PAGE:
It is with great pleasure that we can announce the publication of the special edition of the International CLIL Research Journal (ICRJ) which focuses on the Japanese context. Guest edited by Dr. Makoto Ikeda and Richard Pinner, the special issue is available at http://www.icrj.eu/21/contents.html
The ICRJ is an open access online journal edited by David Marsh and Peeter Mehisto. This landmark issue recognizes that CLIL is not, as many people mistakenly believe, only a ‘European Phenomenon’ and profiles how CLIL is reshaping educational landscapes in Asian contexts, paying particular focus to Japan.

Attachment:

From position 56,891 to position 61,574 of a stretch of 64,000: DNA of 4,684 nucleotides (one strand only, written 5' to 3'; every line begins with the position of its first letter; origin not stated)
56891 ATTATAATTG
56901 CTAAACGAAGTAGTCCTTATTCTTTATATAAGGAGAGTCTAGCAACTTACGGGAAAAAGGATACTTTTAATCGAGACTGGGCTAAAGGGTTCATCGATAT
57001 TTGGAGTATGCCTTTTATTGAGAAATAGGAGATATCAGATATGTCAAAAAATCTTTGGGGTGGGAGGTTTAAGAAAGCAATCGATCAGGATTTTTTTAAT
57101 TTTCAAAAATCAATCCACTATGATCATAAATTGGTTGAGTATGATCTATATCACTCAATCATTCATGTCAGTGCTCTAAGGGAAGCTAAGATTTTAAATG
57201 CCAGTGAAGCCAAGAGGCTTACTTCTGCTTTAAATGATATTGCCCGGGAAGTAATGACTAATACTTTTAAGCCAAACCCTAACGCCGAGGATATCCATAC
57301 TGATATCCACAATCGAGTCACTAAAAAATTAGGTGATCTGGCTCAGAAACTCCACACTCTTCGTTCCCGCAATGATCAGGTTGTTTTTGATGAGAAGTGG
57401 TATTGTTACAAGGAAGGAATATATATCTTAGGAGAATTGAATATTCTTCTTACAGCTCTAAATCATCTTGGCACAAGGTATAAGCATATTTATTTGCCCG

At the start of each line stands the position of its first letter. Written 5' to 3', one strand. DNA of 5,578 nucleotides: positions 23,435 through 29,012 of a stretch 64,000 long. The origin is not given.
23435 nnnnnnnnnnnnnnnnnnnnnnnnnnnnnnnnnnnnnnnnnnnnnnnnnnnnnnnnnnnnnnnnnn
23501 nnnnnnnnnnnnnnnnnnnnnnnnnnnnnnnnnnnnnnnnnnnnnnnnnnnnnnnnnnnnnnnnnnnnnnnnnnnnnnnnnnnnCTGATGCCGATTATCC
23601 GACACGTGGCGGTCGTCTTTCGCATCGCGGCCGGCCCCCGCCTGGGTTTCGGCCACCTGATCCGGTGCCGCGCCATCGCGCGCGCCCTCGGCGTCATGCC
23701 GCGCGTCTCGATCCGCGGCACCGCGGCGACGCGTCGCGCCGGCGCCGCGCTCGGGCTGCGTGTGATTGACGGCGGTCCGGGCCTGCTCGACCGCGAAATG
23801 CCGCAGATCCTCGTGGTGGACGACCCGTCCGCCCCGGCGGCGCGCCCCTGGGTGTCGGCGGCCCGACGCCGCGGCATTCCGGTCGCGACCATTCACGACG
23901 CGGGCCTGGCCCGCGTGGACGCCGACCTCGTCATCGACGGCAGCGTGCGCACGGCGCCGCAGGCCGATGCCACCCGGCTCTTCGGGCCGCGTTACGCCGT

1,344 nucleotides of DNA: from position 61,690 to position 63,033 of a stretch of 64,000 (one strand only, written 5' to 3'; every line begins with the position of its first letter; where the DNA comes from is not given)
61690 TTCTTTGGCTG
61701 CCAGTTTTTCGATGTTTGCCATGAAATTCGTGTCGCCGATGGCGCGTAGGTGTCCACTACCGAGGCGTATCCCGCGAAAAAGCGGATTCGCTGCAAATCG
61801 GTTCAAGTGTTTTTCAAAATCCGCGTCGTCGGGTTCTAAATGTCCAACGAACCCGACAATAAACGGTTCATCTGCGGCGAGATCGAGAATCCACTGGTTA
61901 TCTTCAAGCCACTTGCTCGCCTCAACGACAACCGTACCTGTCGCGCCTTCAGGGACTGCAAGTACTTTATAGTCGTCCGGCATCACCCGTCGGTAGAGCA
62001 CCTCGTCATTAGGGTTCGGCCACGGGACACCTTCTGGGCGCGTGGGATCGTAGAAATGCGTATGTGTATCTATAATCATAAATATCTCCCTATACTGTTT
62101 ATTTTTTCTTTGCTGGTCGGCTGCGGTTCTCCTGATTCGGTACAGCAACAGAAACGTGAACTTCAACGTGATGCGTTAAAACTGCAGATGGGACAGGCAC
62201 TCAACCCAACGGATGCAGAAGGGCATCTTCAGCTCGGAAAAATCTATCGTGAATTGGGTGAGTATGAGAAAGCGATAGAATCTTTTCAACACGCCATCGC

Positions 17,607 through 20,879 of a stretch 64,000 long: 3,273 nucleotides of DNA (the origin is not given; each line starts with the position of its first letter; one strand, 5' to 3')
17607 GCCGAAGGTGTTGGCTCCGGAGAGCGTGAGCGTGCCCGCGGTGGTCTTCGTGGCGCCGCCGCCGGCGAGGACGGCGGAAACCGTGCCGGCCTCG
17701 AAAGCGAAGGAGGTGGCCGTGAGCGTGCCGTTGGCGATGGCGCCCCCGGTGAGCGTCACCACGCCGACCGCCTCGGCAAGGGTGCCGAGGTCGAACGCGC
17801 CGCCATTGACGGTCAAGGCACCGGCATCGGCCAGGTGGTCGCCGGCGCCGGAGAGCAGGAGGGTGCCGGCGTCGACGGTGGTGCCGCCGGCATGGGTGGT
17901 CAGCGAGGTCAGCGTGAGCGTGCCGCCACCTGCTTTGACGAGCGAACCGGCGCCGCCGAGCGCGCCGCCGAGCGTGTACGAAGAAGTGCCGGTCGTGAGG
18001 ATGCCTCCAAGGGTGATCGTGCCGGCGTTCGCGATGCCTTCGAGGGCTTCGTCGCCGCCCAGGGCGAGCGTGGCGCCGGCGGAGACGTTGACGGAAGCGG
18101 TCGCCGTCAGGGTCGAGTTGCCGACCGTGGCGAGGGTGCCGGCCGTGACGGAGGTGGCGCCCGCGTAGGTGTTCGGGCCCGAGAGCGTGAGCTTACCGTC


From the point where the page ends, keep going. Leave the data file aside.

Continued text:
In Japan, English education is given a very high level of importance, as demonstrated by the Ministry of Education, Culture, Sports, Science & Technology’s (MEXT) recent decision to implement English education from primary school level as of 2011. The ability to speak English is held in high esteem. English language courses are sold as the missing piece in the struggle for success, a key to unlock the world (Seargeant, 2009: 107-131). However, despite the ideology of English and its prestige, Japan continues to feature on the lowest ranks of the TOEFL score board across Asia (Yoshida, 2009). Further, in a survey conducted by Benesse Corporation involving 4,718 participants, Yoshida noted that 55% claimed not to enjoy studying English and 90% said that they were not confident in using English. It is perceived as exceedingly difficult for the Japanese to learn English. It seems clear that the educational policy and instructional methodology being used in Japan to teach foreign languages needs to be revised. Unfortunately, in Japan, the nature of English instruction is fraught with difficulties and contradictions. There is a gap between MEXT’s criteria for communicative ability and actual classroom practise. Unlike other Asian contexts such as Malaysia, Singapore, Taiwan or Hong Kong, contact with speakers of other languages is fairly limited in Japan, especially outside of Tokyo and other major cities (Kowner, 2002). Language classes continue to be sold on the premise of speaking to a ‘native speaker’ rather than an experienced language teacher (Seargeant, 2009). Mehisto emphasises that ‘native L2 speakers need training in teaching through student’s L2’ (2012: 50) and although change is coming slowly, Japan still places a great deal of emphasis on the ‘native speaker’ ideal. Japan’s current economic decline, falling birth-rate and rising elderly population are all contributing to a sense of increased pressure on educational reform within the field of language instruction in order to make Japan a contender in the international business market (Grove, 2012; Lamie, 2002). However, partly as a result of washback from university entrance exams and partly as a result of ingrained educational methodology (Watanabe, 1996), instruction in the Japanese language classroom remains heavily based on the traditional grammar-translation method, a method which clearly lacks the ‘authenticity of purpose’ present in the many successful CLIL programmes which have been implemented, particularly across Europe.